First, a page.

Location Matters, Why Guess?
When developing aerodynamic components, placement matters. We will prove this point by placing a wing at various heights from the ground and observing the data. Would you be able to guess the height off the ground this wing would make peak downforce? What about peak efficiency?
We will be viewing CFD images of 4 heights off the ground. However, we ran 30 iterations at a change in distance of 5mm starting at 5mm from the ground. The 4 heights we outline below are 5mm, 35mm, 95mm, and 155mm.
Let’s look at the 5mm height first. At 5mm off the ground, the flow is choked. Choked flow, in this case, is when the air velocity under the wing will not continue to increase no matter how much more the
Velocity at 5mm
Moving onto the 35mm height case, both velocity and coefficient of pressure plots look significantly better. The stagnation zone on the Coefficient of Pressure plot has decreased significantly.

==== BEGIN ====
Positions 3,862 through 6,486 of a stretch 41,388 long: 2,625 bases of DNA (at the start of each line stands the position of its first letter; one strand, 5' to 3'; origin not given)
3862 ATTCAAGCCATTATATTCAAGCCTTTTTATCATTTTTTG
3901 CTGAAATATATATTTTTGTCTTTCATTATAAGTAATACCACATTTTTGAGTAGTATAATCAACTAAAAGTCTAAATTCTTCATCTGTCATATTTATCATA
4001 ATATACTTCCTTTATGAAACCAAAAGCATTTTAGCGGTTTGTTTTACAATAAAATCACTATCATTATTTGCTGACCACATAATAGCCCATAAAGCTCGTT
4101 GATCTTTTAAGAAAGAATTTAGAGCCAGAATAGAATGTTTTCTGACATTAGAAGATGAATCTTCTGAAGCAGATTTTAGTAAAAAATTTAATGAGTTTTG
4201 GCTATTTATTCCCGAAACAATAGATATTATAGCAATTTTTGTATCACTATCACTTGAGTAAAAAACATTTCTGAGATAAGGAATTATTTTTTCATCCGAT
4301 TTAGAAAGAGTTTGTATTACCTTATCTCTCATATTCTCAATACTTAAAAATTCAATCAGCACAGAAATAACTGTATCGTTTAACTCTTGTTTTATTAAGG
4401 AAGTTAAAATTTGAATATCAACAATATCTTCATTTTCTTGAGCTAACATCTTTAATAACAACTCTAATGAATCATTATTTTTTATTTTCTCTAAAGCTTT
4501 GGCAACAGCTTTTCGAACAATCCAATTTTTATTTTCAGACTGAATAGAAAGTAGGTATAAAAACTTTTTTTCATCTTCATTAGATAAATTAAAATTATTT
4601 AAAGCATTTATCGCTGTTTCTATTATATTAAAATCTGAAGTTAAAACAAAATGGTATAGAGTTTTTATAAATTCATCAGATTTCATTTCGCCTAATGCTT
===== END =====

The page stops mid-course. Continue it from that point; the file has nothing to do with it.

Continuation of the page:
Velocity at 35mm
The next height we are viewing is 95 mm above the ground; which is the height the airfoil made maximum downforce. Just because maximum downforce was made at this height, does not mean maximum efficiency is at this height. Note the large low-pressure region under the wing shown in purple plus the decreased high-pressure region around the stagnation point.
Velocity at 95mm
The last height we will look into is 155mm height. The big item to notice at this height is the decrease of low pressure under the wing compared to the 95mm height. This decrease of the low-pressure zone is due to the wing reacting with the ground. When a wing is close enough to the ground, it makes a converging-diverging “duct” which increases the velocity on the bottom side of the wing, which results in more downforce production.
Velocity at 155mm
Downforce and Drag as it relates to wing height. Drag forces (N) is on the left while Lift forces are on the right y-axis. The x-axis is the height of the wing above the ground in mm.
Notice from the graph that downforce increases from 5mm all the way to 95mm; after that
All of these analyses were done at 45 m/s (100 mph). What would happen when velocity changes? Or with an object that is not a wing profile? Or a different AOA? Don't guess, analyze!